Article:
Is Josh Gondelman Really So Nice?
If I had any doubts as to whether Josh Gondelman was actually the nice guy everyone says he is, they were quickly dissolved when he started to talk about Bizzy’s (his old Pug) current health problems. On the day of our interview, Gondelman had just returned from the vet tending to Dizzy’s recent bout with a persistent stomach problem. He explained, “I have an emotional bond with her. When she’s sick, I’m sad. It’s made me realize that I would love human children too much. I would be like, ‘I don’t know what’s wrong, but can I breastfeed you?’” In addition to being a good dog owner, Gondelman is also a regular in the New York City comedy scene, a writer on John Oliver’s Last Week Tonight, and the creator of the popular Modern Seinfeld Twitter account. I talked to Gondelman about his nice guy reputation, his growth as a comic, and his new album Physical Whisper, which is out today.
I told a couple of people that I would be talking to you and the responses that I got were, “He’s so sweet,” and, “Super nice guy.” Then, while I was doing a little bit of research on you, I found two articles, one called “Nice Guys Finish First,” and the other “Josh Gondelman Is Proof That Kindness Can Kill in Comedy.” Was this niceness a natural thing for you or are you some type of strategist who decided to brand yourself as Comedy’s Nice Guy?
No, I think the kind of ironic part is that many comedians are very, very nice. I don’t know how that got to be my reputation and it’s funny because normally that’s not the reputation of a good comedian. In fact, it’s the reputation of most not very good comedians. It’s very flattering that people think that there is goodness in me, but around comics it’s a funny thing to be tagged with. Around other comedians it’s kind of a kiss of death for someone to say that about another comedian.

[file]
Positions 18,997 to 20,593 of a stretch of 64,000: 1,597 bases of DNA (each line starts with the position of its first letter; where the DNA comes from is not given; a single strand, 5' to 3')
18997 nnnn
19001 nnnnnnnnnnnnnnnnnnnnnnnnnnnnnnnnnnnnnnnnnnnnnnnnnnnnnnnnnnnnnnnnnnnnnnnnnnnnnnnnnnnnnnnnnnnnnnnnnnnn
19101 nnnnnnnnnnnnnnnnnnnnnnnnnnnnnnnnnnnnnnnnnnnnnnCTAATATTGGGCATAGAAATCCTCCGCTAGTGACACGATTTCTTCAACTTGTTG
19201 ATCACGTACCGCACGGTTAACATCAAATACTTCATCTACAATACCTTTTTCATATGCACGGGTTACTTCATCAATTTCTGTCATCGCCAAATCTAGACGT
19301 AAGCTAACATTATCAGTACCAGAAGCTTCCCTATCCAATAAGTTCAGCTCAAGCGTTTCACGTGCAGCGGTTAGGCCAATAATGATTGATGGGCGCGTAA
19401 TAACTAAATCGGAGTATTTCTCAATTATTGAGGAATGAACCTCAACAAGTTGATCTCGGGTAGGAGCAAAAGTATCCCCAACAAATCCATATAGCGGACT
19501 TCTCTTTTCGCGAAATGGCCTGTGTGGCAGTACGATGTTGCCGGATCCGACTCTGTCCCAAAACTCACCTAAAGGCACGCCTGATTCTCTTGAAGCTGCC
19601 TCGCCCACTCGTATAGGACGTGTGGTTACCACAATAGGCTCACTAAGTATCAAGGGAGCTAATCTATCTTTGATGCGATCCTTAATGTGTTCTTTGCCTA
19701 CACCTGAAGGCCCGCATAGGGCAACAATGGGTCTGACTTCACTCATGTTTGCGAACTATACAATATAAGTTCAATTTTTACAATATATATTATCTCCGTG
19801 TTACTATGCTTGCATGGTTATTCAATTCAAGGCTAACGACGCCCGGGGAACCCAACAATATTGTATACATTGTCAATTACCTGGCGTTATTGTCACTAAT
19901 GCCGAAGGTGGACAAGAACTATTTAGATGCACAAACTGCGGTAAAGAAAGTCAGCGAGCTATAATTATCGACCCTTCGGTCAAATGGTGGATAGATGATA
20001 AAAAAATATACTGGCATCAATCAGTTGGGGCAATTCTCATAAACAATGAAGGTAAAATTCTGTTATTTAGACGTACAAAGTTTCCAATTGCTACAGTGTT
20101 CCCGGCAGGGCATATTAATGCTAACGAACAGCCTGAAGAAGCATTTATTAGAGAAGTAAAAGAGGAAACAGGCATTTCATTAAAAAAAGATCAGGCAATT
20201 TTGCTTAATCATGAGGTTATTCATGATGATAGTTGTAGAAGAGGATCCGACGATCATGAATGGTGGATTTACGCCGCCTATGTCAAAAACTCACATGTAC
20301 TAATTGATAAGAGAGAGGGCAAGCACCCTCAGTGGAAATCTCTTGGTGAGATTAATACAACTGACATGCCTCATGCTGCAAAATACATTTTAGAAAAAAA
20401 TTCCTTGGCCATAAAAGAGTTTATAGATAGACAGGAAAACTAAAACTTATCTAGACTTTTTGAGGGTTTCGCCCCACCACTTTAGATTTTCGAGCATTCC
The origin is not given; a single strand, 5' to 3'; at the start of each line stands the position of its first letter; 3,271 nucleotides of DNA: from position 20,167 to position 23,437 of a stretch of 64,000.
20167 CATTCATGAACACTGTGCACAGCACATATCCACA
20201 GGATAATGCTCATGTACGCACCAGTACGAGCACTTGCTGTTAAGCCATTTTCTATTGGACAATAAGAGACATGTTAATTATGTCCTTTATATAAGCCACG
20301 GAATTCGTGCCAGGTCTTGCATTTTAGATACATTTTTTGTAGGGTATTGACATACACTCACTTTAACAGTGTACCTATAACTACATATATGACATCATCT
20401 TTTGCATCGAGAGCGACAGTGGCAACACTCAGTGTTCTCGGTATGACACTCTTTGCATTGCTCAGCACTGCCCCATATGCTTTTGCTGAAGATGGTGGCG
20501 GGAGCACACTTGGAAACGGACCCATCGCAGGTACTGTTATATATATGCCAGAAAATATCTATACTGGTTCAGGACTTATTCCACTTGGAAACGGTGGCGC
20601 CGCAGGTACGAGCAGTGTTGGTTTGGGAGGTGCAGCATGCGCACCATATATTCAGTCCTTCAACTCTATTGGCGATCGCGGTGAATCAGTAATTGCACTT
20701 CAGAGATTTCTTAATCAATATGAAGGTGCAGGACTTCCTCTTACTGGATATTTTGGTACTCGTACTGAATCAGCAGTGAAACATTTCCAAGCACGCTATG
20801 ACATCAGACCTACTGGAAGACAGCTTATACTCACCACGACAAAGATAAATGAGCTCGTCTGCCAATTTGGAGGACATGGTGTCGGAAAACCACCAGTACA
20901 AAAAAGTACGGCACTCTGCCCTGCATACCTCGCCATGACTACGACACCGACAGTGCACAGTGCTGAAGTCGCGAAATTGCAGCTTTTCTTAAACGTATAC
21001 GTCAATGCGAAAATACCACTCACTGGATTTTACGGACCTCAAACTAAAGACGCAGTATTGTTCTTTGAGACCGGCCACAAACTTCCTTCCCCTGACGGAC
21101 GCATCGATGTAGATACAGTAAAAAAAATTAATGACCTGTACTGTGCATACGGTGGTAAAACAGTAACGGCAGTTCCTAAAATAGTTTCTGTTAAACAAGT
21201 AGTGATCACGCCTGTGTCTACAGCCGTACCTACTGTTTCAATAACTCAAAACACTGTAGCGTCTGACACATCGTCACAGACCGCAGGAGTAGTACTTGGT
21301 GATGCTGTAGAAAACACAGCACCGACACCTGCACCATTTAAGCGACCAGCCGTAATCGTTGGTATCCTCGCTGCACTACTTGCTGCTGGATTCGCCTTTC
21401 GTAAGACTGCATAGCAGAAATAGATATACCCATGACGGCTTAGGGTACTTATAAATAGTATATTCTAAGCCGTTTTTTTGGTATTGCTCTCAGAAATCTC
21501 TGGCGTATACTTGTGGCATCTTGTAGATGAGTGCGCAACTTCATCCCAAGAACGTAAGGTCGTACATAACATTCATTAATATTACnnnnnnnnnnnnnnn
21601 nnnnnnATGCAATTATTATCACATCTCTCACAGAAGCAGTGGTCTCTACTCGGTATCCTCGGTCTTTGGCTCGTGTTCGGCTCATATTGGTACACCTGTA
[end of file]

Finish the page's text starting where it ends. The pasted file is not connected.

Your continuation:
Yeah, I hear that about a lot of lifelong open micers.
Someone will say, “What’s this person all about?” and the response will be, “Oh, they’re very nice,” instead of, “They’re very funny.”
Exactly. Like, “Are they going to be weird?” “No, they’re really nice.” So it’s like, I’m not going to book them on my show, but I wouldn’t call the police if they show up.
Your first album was called Everything’s the Best, which is such an optimistic and cheery title.
Yeah, so I guess now I know how I get labeled that way. It’s a little tongue-in-cheek, but also sometimes things are good and you can express that in comedy too. I’m definitely not at my best comedically when I’m furious. I don’t make good comedy that way. It just comes out like a manifesto. When I’m in a good place and thinking about things from a point of, “Oh isn’t that weird?” or, “Here’s a thing I’d like to share,” I do a lot better writing jokes. I love a lot of darker, aggressive comics. It just doesn’t work when I try it. One of my favorite bands, The Hold Steady, has an album called Stay Positive, which I like as an anthem. I heard Craig Finn, the lead singer, in an interview say, “People think it’s a Pollyanna attitude, but when you say, ‘Stay positive,’ you don’t say it when things are good. You say it when things are bad.” That was an illuminating thing for me. You can point out when things aren’t always the best, but you can also issue a reminder that things can be good.
Is your default setting to be positive or is that something you have to work hard to achieve?
I’m pretty hardwired to find the good in things. I guess I’m lucky that way. Not that I don’t think critically about things, but my brain tends to be, “Oh, this is pretty good.” I try to find the silver lining. It’s not like a, “Serenity now” thing; a rage-filled person trying to tamp it down with mantras.
You recorded your new album, Physical Whisper, at the Davis Square Theater in Somerville, Massachusetts. Is that close to where you grew up?